What Nelsan Ellis’ Alcohol Withdrawal Death Should Teach You
On July 8th, 2017, the world lost a beautiful spirit and phenomenal actor when Nelsan Ellis passed away due to heart failure at only 39 years old. The actor is best remembered by his role as Lafayette Reynolds on the hit show “True Blood” which ran from 2008 to 2014. While Nelsan Ellis’ co-stars and fans alike mourn his passing, his family has made the brave and selfless decision to be open and honest about what truly caused his passing: alcohol withdrawal.
In a statement made through Ellis’ manager, his father revealed that his son had struggled with drug and alcohol abuse for years. Tragically, it was his attempt at home detox that caused his death- Nelsan Ellis was attempting to overcome alcohol dependence on his own and succumb to the lethal consequences of alcohol withdrawal. The tragedy which cut his young life short is being shared by his family in hopes of shining light on the dangers of alcohol withdrawal and to encourage others to get the help they need to live a life beyond addiction.
Alcohol is the most widely abused addictive substances in the U.S., yet so many still believe false notions about this dangerous substance. Our social attitudes regarding drinking both promote excessiveness in the name of partying, and shun it once alcoholism takes hold. We glorify it in movies, either through raging party scenes or as a vehicle for showing a character’s depressing downward spiral. We advertise it on television, in magazines, and online. We even go so far as to excuse underage drinking as a ‘teenaged right of passage’ or ‘just a phase’- yet this flippant attitude toward alcohol abuse costs thousands of lives annually due to motor vehicle accidents, alcohol-induced violence, alcohol poisoning, and yes- alcohol withdrawal.
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So if alcohol withdrawal is so dangerous, why do so many promote the idea of ‘quitting cold turkey?’ We see it dramatized on film and hear about it in passing whenever a friend has had a few too many, yet so many don’t realize the danger they put themselves in by choosing to attempt an at-home detox. The risks involved are serious and should not be ignored, yet they often do because of social stigmas and miseducation. Nelsan Ellis died because society taught him to be ashamed and hide his suffering. Our attitudes toward substance abuse both enabled him to live in denial and prevented him from seeking help. We teach people in his position that it is better to try to go it alone than to stand in the light and say, “yes, I have a substance abuse problem and I need help.”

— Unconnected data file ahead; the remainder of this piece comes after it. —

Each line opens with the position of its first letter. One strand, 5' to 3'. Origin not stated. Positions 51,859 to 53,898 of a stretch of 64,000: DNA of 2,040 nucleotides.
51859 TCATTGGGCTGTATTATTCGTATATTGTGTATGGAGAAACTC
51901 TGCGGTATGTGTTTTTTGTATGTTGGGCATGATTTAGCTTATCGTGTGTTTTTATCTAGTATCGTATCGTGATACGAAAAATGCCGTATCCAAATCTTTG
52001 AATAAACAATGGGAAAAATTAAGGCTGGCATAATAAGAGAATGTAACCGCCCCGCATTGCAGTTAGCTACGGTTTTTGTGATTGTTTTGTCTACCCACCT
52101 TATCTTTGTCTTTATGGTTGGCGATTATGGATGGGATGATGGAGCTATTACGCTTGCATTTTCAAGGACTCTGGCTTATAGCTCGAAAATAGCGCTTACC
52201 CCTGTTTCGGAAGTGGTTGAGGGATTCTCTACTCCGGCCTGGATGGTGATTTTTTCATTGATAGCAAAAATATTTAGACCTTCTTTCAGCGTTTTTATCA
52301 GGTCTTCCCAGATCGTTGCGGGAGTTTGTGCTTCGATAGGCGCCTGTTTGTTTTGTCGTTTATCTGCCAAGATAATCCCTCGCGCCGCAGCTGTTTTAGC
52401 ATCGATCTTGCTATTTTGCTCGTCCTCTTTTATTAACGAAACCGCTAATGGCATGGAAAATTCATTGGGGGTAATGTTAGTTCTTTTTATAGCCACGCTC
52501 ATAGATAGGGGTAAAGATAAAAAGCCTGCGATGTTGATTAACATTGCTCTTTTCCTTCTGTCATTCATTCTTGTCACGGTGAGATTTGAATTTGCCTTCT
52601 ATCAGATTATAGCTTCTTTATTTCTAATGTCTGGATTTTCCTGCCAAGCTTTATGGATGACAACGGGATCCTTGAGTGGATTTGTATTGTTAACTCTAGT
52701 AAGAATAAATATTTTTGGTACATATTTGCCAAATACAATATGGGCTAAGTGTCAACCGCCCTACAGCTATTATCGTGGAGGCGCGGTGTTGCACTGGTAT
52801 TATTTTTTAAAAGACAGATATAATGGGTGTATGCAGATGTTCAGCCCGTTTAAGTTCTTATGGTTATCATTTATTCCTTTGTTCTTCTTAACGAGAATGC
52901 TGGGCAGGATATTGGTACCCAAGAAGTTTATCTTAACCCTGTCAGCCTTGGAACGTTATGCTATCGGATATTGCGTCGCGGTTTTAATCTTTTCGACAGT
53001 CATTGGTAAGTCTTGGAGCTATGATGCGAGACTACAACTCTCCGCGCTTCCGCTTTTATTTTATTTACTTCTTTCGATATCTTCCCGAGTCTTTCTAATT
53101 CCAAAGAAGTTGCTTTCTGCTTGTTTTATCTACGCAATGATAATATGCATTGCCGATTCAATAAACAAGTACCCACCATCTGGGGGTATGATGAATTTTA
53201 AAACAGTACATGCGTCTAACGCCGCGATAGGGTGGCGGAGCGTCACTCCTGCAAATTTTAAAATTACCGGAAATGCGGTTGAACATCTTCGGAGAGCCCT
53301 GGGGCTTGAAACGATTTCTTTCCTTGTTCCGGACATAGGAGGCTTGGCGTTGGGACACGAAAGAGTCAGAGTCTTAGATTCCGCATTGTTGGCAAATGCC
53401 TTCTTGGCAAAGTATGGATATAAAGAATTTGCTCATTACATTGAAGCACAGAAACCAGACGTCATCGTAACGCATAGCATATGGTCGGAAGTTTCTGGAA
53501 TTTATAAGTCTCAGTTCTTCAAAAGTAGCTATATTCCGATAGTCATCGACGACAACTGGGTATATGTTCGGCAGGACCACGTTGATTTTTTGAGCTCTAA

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The reality is that alcohol withdrawal is actually one of the few forms of withdrawal that can kill you. It’s so important to detox from alcohol under the careful guidance and supervision of a medical staff to prevent tragedies like this. Symptoms of alcohol withdrawal can start as early as two hours after your last drink and last for weeks. They include:
- Headache and muscle aches
- Disorientation and Hallucinations
- Worsening of existing conditions in the lungs, liver, and heart
- High blood pressure
- Irregular heartbeat
The potential for these symptoms may increase depending your history of alcohol abuse. Only a doctor at a certified medical detox treatment center can guarantee your safety and comfort throughout the detox process. After a full exam including your history, a doctor will be able to design a personalized detox regimen for you and prescribe non-addictive medications to treat and prevent symptoms of withdrawal. Medical detox centers also provide 24 hour care and monitoring to give you peace of mind as you begin your journey to sobriety. Recovery from drug and alcohol abuse is possible- don’t make it harder than it has to be. Nelsan Ellis may have passed because he didn’t know the risks of at-home alcohol detox, but you don’t have to.
What other warnings would you give people attempting to detox at home? Comment below with your thoughts!
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About the Author
Alexandrea Holder is a South Florida native working toward double Master’s degrees in Psychology and English. She finds the psychological aspects of addiction and mental illness fascinating, as both are prevalent in her family’s history. When not researching and spreading addiction awareness, Alexandrea enjoys sparring, artistic pursuits, and admiring puppies online.